- Their ads. They are just plain sexist. The reliability and security of domain services and web hosting are not significantly enhanced by "Go Daddy Girls".
- Go Daddy! supported SOPA. I can't imagine why any company who participates as strongly in the Internet economy could back a policy which would do such significant harm to it.
- Oh, and a third one. I like elephants.
So, I'm over to bluehost.com, for no other reason than a number of people I know use it and seem to like it. The only problems I had transferring it over were problems of my own creation. Here's to a new era for the brainwagon blog!
It's about time I did some long overdue maintenance on my website, including some name service changes, which may bring brainwagon off the net for (hopefully short) periods over the next week. Please bear with me, and all will soon be sorted out.
About 5:30AM, I woke to find my bed slightly shaking, and maybe a hint of some noise. Just as I was about to drift off, a fairly violent jolt hit the house. Some various items were knocked off shelves, a fairly scary way to wake up. Carmen and I bolted for the door and waited for aftershocks: I thought I felt an immediate smaller shock, but since then, things have been fairly quiet. Worse earthquake I've felt in 20 years here (I missed the Loma Prieta).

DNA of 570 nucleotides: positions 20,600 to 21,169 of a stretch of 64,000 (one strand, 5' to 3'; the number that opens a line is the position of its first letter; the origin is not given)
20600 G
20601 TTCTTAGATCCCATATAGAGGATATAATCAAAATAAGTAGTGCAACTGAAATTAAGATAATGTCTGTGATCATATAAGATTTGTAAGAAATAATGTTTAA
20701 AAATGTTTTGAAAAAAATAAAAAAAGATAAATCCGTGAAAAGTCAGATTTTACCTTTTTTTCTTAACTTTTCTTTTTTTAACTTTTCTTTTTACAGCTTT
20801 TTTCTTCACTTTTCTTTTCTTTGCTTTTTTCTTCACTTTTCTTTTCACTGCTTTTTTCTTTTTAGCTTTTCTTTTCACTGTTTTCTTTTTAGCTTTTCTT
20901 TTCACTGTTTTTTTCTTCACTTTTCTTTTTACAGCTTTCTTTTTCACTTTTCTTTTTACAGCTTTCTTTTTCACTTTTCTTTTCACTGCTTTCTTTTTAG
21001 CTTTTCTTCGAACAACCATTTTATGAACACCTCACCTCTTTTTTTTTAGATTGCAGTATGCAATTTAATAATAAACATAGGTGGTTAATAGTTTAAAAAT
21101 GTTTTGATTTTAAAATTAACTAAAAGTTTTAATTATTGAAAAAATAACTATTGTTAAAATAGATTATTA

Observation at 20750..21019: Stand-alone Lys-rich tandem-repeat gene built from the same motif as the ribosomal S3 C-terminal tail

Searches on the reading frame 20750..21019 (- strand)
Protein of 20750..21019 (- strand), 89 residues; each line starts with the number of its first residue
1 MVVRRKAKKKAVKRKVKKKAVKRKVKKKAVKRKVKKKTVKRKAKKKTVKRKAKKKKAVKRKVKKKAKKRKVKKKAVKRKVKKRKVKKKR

Here is the seismogram that a local station recorded:
Phew. Exciting. All of our local twitter/facebook friends are reporting that things are okay where they are at. Doubt I'm going back to bed though. 🙂
Phil Plait's blog is the first mention I've read that actor Darren McGavin had passed away. Phil and I must have been watching the same TV shows as kids, because I loved Kolchak: The Night Stalker, and have recently found through the miracle of TIVO that the episodes still hold up fairly well, which can hardly be said of most of the television produced in the 1970s.
The thing that I found most remarkable about the show is just how unheroic Kolchak really was. He wasn't Clark Kent, secretly fighting crime with superpowers at night. He was just an average, middle age reporter, whose only talent seemed the ability to irritate everyone he came into contact with. It was a great character, and a great set of performances by McGavin. Lots of fun, and well worth watching on DVD.